Theories with Infinite Models have Models with Order Indiscernibles

From ProofWiki
Jump to navigation Jump to search


Let $T$ be an $\mathcal{L}$-theory with infinite models.

Let $(I, <)$ be an infinite strict linearly ordered set.

There is a model $\mathcal{M}\models T$ containing an order indiscernible set $\{x_i : i\in I\}$.


We will construct the claimed model using the Compactness Theorem.

Let $\mathcal{L}^*$ be the language obtained by adding constant symbols $c_i$ to $\mathcal{L}$ for each $i \in I$.

Let $T^*$ be the $\mathcal{L}^*$-theory obtained by adding to $T$ the $\mathcal{L}^*$-sentences:

$c_i \neq c_j$ for each $i\neq j$ in $I$, and
$\phi (c_{i_1},\dots,c_{i_n}) \leftrightarrow \phi (c_{j_1},\dots,c_{j_n})$ for each $n\in \mathbb N$, each $\mathcal{L}$-formula $\phi$ with $n$ free variables, and each pair of chains $i_1 < \cdots < i_n$ and $j_1 < \cdots < j_n$ in $I$.

For future reference, we will refer to these last sentences using as those which assert indiscernibility with respect to $\phi$.

If we can find a model of $T^*$, then its interpretations of the constants $c_i$ for $i\in I$ will be order indiscernibles.

Suppose $\Delta$ is a finite subset of $T^*$.

We will show that there is a model of $\Delta$ using the Infinite Ramsey's Theorem.

Let $I_\Delta$ be the finite subset of $I$ containing those $i$ for which $c_i$ occurs in some sentence in $\Delta$.
Let $\psi_1, \dots, \psi_k$ be the finitely many $\mathcal{L}$-formulas in $\Delta$ which assert indiscernibility with respect to $\phi_1, \dots, \phi_k$.
Let $m$ be the maximum number of free variables in the formulas $\phi_1, \dots, \phi_k$.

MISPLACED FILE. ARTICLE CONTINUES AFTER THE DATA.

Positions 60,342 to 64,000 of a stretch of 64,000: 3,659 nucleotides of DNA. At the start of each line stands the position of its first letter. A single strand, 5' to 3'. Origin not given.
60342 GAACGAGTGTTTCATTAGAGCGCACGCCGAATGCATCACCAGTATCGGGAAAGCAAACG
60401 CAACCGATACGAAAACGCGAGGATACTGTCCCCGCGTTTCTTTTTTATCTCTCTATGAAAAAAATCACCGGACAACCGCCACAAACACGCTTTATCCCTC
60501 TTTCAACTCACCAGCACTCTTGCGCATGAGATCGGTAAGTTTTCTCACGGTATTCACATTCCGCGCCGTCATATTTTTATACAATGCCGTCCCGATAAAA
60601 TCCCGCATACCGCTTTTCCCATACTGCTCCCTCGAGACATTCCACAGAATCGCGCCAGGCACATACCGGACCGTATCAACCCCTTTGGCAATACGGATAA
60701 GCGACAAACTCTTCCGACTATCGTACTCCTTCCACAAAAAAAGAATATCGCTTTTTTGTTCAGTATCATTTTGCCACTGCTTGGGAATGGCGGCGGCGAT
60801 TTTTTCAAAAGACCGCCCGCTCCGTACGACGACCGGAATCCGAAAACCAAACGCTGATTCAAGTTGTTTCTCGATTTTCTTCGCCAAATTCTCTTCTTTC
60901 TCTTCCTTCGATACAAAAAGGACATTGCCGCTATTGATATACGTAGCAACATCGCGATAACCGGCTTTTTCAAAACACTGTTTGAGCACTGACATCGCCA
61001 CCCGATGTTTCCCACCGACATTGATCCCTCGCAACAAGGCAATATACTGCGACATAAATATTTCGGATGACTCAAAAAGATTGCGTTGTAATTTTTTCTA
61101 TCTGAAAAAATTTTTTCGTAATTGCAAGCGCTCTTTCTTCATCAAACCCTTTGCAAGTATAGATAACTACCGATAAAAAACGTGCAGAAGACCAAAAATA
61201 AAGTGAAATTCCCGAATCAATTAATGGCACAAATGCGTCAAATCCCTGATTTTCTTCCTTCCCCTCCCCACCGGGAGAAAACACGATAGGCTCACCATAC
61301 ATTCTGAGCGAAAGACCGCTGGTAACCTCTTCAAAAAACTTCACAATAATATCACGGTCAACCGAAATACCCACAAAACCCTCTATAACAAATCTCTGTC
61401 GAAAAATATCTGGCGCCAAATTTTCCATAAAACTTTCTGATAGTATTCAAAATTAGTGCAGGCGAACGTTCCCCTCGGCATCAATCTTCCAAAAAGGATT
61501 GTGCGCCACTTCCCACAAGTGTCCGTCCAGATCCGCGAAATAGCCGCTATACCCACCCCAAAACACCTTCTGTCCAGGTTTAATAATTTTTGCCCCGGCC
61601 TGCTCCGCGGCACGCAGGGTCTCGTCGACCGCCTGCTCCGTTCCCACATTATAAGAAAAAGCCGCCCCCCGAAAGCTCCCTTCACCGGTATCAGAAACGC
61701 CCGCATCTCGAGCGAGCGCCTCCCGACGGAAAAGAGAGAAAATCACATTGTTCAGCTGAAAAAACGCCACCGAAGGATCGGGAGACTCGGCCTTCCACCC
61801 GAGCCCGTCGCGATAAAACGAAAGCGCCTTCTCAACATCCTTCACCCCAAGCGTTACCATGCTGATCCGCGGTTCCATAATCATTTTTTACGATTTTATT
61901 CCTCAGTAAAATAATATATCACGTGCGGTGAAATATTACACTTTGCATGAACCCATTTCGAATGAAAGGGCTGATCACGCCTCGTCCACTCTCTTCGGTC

Let $\mathcal{M}$ be an infinite model of $T$ (which exists by assumption).
Let $X$ be any infinite subset of the universe of $\mathcal{M}$ such that $X$ is linearly ordered by some relation $\prec$.

Define a partition $P$ of $X^{(m)} = \{X'\subseteq X : |X'|=m\}$ into $2^k$ components $S_A$ for each $A\subseteq\{1,2,\dots,k\}$ by
$\{x_1, \dots, x_m\} \in S_A \iff x_1 \prec \cdots \prec x_m \text{ and } A = \{i : \mathcal{M} \models \phi_i (x_1, \dots, x_m)\}$.
By Infinite Ramsey's Theorem, there is an infinite subset $Y\subseteq X$ such that each element of $Y^{(m)} = \{Y'\subseteq Y : |Y'|=m\}$ is in the same component $S_A$ of $P$.
Note that $Y$ is indexed by some infinite subset $J_Y$ of $J$ and hence still linearly ordered by $\prec$.

We now show that the constants $c_i$ for $i\in I_\Delta$ can be interpreted as elements of $Y$ in $\mathcal{M}$, and that the sentences $\psi_1, \dots, \psi_k$ will be satisfied using this interpretation.

Since $I_\Delta$ is finite and linearly ordered, and $J_Y$ is infinite and linearly ordered, there is clearly an increasing function $f:I_\Delta \to J_Y$.
For each $h = 1,\dots, k$ and any pair of chains $i_1 < \cdots < i_n$ and $j_1 < \cdots < j_n$ in $I_\Delta$, we thus have:
$\mathcal{M}\models \phi_h (y_{f(i_1)}, \dots, y_{f(i_n)})$ iff $h \in A$ iff $\mathcal{M}\models \phi_h (y_{f(j_1)}, \dots, y_{f(j_n)})$
and hence
$\mathcal{M}\models \phi_h (y_{f(i_1)}, \dots, y_{f(i_n)}) \longleftrightarrow \phi_h (y_{f(j_1)}, \dots, y_{f(j_n)})$
So, if we interpret each $c_i$ for $i\in I_\Delta$ as $y_{f(i)}$, we will have $\mathcal{M}\models \psi_h$ for each $h=1,\dots,k$.

Thus, we have shown that $\mathcal{M}$ can be extended to an $\mathcal{L}^*$-structure which models $\Delta$.

Hence all finite subsets $\Delta$ of $T^*$ are satisfiable.

By the Compactness Theorem, we have that $T^*$ is satisfiable.

Let $\mathcal{N}$ be any model of $T^*$.

Let $n_i$ be the interpretation of $c_i$ in $\mathcal{N}$ for each $i\in I$.

Then $\{n_i: i\in I\}$ is easily seen to be an order indiscernible set, since $T^*$ was defined to include sentences guaranteeing such.